Competing with the world

As New Zealand reopens, Prime Minister Jacinda Ardern tells Boardroom there is a distinct feeling of competition as many other countries have the same idea.

type
Article
author
By Prime Minister Jacinda Ardern
date
6 Jul 2022
read time
4 min to read
Jacinda Ardern at a press conference

By the end of July, New Zealand will be, once again, fully open to the world.

Earlier this year when I set out our plan to reconnect with the world I was clear that a return to business as usual would be a disservice to the hard work of New Zealanders over the past two years during the pandemic. We can be and should be much better than BAU.

Covid-19 showed us that. It highlighted the way New Zealanders unite in support of one another, and that delivered us the lowest cases and deaths for two years running. But more than that, it proved that a strong health response is also the best economic response, as we now have the lowest unemployment on record, and a bigger economy than before Covid-19.

That is because we worked with business to retain their workforce through the wage subsidy scheme, kept supply chains open, freight moving, and tailored other business support packages to ensure we had a business community strong and ready to go on the other side of Covid-19.

That worked but still Covid-19 laid bare some weaknesses, not least of which was our unsustainable reliance on temporary migrant labour. Immigration will continue to be a part of our economic story, but in our immigration reset, including a new Green List which allows employers to bring in skilled labour to fill gaps more quickly and easily, we have taken the opportunity to build resilience into our workforces.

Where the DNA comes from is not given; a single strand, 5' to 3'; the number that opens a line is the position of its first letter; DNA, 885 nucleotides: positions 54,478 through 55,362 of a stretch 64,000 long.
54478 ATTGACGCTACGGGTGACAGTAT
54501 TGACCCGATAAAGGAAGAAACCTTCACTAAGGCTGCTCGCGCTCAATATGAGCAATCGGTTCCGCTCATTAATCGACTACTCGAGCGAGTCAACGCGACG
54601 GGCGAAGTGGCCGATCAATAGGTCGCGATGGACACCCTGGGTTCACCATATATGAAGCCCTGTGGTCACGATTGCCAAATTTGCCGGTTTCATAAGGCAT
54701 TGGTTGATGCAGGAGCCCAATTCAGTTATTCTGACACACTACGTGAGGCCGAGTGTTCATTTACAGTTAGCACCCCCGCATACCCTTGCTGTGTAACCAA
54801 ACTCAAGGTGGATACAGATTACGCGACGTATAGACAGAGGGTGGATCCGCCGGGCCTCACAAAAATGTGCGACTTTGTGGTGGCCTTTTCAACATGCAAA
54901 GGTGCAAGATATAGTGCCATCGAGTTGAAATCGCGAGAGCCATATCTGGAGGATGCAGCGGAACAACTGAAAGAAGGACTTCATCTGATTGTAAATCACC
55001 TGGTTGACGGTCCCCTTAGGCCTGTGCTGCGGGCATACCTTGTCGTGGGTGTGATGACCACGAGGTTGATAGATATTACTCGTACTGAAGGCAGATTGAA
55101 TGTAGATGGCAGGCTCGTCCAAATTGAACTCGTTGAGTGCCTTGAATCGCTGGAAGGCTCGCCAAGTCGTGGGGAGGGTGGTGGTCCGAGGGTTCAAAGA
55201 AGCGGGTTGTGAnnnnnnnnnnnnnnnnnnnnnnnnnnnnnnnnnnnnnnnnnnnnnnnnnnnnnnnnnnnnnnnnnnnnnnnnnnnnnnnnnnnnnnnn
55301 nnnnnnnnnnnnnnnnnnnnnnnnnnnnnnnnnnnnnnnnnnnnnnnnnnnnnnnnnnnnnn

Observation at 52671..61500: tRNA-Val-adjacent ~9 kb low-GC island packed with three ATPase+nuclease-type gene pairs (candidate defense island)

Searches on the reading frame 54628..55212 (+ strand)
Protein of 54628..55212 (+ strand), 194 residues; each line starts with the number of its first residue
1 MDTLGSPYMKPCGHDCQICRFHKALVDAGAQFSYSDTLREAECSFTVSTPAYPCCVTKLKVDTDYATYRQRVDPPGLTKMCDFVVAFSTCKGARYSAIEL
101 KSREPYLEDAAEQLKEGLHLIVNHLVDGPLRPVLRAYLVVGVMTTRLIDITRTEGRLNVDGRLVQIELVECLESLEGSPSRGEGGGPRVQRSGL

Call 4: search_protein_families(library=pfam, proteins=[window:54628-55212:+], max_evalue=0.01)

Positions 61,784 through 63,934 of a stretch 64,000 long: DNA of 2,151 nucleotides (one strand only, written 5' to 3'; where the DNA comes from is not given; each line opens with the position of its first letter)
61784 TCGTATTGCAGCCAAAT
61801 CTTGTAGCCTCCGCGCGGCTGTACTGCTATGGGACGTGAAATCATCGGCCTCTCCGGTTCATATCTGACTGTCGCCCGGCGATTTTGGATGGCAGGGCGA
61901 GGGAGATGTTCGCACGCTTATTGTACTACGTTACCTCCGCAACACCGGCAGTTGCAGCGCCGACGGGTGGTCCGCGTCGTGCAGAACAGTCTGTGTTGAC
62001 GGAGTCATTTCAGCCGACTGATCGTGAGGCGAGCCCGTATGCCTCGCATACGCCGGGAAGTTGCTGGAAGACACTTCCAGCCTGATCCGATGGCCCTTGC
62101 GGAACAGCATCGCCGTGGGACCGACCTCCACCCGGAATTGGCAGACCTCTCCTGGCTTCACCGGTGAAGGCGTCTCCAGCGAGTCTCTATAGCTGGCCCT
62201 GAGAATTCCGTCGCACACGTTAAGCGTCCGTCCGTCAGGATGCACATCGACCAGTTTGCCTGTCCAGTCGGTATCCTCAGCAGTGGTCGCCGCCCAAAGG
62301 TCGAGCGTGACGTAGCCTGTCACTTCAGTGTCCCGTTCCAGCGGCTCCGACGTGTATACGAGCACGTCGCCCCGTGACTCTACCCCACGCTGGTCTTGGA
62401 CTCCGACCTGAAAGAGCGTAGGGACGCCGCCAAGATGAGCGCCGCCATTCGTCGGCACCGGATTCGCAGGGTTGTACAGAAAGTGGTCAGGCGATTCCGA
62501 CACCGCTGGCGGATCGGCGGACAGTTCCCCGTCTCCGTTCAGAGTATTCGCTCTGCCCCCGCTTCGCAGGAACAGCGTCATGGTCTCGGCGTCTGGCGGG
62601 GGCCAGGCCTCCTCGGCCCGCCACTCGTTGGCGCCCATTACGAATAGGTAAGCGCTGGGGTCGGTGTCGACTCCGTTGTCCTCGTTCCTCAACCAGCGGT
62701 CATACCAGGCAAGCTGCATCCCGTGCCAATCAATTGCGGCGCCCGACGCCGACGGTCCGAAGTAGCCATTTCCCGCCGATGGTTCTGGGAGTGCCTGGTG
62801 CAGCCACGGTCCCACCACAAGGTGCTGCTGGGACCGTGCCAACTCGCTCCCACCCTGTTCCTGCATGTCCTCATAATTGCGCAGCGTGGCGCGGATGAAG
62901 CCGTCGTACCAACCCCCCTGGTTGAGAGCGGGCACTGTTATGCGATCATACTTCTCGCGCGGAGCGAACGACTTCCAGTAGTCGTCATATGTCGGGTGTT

In particular, health workers and construction workers will fill the gaps in our infrastructure building and health systems, providing greater workforce reliability, and accelerating the country’s economic recovery.

“Something that can no longer be postponed is climate action . . . Reports continue to remind us of accelerating sea level rise, and the threat to infrastructure and the stability of society that comes with that.”

In Budget 2022, we took the opportunity to build into our systems greater economic security, to drive a high-wage, low-emissions economy – because that is an economy that can best withstand future shocks in an increasingly volatile world.

We invested in a business support package that included a $100 million Business Growth Fund to support small- and medium-sized enterprises to access finance. The fund will help fill a gap in the capital market for SMEs that require growth. It is an investment model that works and is already established in the UK, Ireland, Canada and Australia.

We also fully funded the Regional Strategic Partnership Fund to unleash regional economic development opportunities, a Tourism Innovation Programme to promote sustainable recovery, and dear to my heart, we progressed eight Industry Transformation Plans (ITPs), which join the dots between where an industry needs to go and the workforce it needs to do it.

ITPs are developed in partnership with business, workers, iwi and government to transform the productivity and performance of key sectors of the economy, while also improving sustainability and labour market conditions. They are focused on the following sectors: advanced manufacturing, agritech, construction, digital technologies, fisheries, food and beverage, forestry and wood processing, and tourism.